Yes, the Dolphins had only seven rushing attempts among their running backs, but those seven carries gained only 12 yards.
That's not exactly going to encourage Henning to call more running plays.
It's also not like the Dolphins lit it up the previous week against Tennessee when they gained only 88 yards on 30 attempts — 37 yards of those coming on two Ricky Williams Wildcat runs.
The previous week, it was 73 yards on 17 carries at Baltimore. The Dolphins had great success running the ball on their first drive that day, but couldn't get much done after that.
So the problem isn't as simple as needing to call more running plays, the Dolphins just aren't doing enough with them.
So what's going wrong? Unfortunately, there are a couple of factors at play, starting with a banged-up offensive line that lacks a dominant player in the middle to begin with.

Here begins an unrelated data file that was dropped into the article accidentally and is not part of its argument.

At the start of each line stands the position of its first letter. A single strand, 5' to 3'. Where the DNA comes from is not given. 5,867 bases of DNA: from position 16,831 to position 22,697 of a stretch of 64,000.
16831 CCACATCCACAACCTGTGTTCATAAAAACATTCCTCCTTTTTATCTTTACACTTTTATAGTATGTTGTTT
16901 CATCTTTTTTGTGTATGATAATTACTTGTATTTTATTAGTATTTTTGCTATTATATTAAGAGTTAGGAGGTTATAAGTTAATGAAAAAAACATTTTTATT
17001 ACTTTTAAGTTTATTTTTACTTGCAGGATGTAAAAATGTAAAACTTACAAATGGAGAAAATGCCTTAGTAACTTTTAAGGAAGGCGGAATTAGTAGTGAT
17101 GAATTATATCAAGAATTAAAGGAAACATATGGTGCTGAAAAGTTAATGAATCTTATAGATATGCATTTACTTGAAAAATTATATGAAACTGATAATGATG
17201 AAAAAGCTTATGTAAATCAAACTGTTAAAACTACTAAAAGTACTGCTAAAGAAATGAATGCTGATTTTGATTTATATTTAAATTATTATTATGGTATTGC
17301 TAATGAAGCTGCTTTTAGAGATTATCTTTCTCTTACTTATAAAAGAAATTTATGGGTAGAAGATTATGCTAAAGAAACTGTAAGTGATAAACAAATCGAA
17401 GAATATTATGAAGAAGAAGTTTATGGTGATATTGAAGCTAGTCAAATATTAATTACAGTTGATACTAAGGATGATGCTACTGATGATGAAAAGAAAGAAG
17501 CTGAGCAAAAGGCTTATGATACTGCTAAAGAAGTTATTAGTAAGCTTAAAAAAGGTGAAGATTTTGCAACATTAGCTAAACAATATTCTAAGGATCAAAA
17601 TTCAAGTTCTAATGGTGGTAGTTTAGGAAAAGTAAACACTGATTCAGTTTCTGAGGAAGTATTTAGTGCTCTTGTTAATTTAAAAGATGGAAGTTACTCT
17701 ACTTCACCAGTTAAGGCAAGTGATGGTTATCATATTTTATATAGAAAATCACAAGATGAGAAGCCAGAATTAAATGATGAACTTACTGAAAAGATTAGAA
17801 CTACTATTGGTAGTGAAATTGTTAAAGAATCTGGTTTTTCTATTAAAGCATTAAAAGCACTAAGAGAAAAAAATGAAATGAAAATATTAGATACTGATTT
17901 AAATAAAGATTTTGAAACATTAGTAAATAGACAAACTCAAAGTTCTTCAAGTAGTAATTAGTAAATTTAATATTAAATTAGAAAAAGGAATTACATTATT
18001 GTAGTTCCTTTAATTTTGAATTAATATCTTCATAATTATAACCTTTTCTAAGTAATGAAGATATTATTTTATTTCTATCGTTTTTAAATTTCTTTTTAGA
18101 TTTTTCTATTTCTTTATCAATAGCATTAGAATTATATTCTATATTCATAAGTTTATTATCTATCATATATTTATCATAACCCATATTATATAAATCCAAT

That's compounded by the fact that Williams and Ronnie Brown both are between-the-tackle runners who need some sort of crease to be able to succeed.
This is where the Dolphins' lack of a speedy back who can take things outside really hurts.
As a team, the Dolphins are averaging 3.8 yards per carry, but Brown has had very little success lately and his average would sit at 3.5 if you took away the 51-yard burst he had in Minnesota way back in Week 2.
Williams is averaging a healthier 4.4 yards, which makes sense because he's got better vision than Brown and makes decisions more quickly at the line.
But neither Williams nor Brown had any success against the Bears, and that put the Dolphins in a position where they had to throw the ball.
If you think the Dolphins would have scored a lot of points or won the game merely by calling more running plays against Chicago, think again.
The problem right now isn't so much quantity as it is quality.
That's clear. The only question is whether the problem can be fixed quickly enough for the Dolphins to salvage their season and make a legitimate run at the playoffs.